Martin Arnold (composer)

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Martin Arnold (composer)
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Martin Arnold

1959 (age 64–65)
Edmonton, Alberta
  • B.Mus. in Composition
  • M.Mus. in Composition
  • Ph.D. in Composition
Alma mater
  • University of Alberta
  • University of Victoria
  • Composer
  • Performer of contemporary music

Martin Arnold (born September 1959 in Edmonton, Alberta) is a Canadian composer and performer of contemporary music.

Life and career

Arnold studied at the University of Alberta (B.Mus. in Composition, 1981) with Alfred Fischer and Malcolm Forsyth at the University of Alberta. He attended the Banff School of Fine Arts, 1981-82, and was a guest student at the Royal Conservatory, The Hague, Netherlands, 1982-83. At the University of Victoria (M.Mus. in Composition, 1985, and Ph.D. in Composition, 1995), he studied with Doug Collinge and Rudolf Komorous. Since leaving Victoria, Arnold has lived in Toronto. He teaches in the Department of Cultural Studies at Trent University and is an adjunct professor in the Faculty of Graduate Studies, York University.

Arnold's music has been recorded by the ensemble Quatuor Bozzini (Aberrare), pianist Eve Egoyan (Weave), and violinist Mira Benjamin (Janet). It has been performed at the Muziekgebouw (Amsterdam), Wigmore Hall (London), Glenn Gould Studio and Mercer Union (Toronto), Centre culturel canadien (Paris), Studio 12 (Bratislava), Sheffield City Hall Ballroom (Sheffield, U.K.), and the Museums of Art (Boras and Göteborg, Sweden). A weekend devoted to performances of Arnold's music, entitled of-the-now, was held in Victoria, British Columbia, in 2017.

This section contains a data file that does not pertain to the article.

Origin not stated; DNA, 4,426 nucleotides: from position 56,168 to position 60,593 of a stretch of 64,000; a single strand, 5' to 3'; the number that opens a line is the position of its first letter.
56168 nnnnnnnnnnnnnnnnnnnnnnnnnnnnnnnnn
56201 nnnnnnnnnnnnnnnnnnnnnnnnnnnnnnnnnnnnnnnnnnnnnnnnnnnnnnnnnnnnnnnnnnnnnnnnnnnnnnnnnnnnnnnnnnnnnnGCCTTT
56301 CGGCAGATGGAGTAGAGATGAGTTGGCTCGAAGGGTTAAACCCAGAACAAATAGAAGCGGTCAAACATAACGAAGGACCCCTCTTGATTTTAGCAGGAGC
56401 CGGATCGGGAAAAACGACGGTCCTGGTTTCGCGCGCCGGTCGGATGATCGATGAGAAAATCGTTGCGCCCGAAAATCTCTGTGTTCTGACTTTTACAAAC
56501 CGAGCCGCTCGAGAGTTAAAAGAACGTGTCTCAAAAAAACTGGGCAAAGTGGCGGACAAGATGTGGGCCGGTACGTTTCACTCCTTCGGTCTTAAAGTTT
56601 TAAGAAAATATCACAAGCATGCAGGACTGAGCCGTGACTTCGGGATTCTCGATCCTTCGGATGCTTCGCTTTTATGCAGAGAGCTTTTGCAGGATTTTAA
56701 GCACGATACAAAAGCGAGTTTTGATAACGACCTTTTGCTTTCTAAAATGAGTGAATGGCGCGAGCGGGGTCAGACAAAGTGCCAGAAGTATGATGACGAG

Influence and style

Arnold has written about the influence of Komorous' "aesthetic of the wonderful" on his music.[1] Komorous developed the aesthetic with musical colleagues in the Czech Republic before emigrating to Canada in 1969. According to Komorous, another translation of the Czech word for wonderful is strange. Composers influenced by the aesthetic seek to create musical encounters with the unexpected.[2]

Arnold's music is characterized by a sense of dislocation and discontinuity, effects which are created using unusual combinations of instruments and timbres.[3] Some pieces are composed for conventional instruments, such as piano and flute, viola and cello, and string quartet. Others are written for ensembles of less conventional instruments including the melodica, electric drawbar organ, hurdy-gurdy, electric tenor banjo, harmonica, and sleighbells.[4] Arnold plays one or more of these instruments in performances and on recordings.


Leaflitters (2010) for solo bass flute and electronics

Janet (2010) for solo voice gating recordings

Liquidambars (2009) for two violins

Aberrare (Casting) (2009) for string quartet

Behind the Shadows (2008)

Water Lens; Water Limbus (2007) for voice gating recording, berimbau, violin, and string bass

Rubber Wain (2007) for 2 clarinets, vibraphone, piano, violin, and cello

Moonlight on the Bluff (2005) for flute, clarinet, percussion, piano, violin and cello

Urchin Points (Hedgehog Knots) (2004) for traverso, harpsichord, Baroque violin, and bass viola da gamba

Herl (2003) for piano

Tam Lin (2003) for improvising trio singing and playing trombone, analog synth., and electric guitar, with clarinet, trumpet, melodica, 2 vibraphones, electric piano, piano, violin, and string bass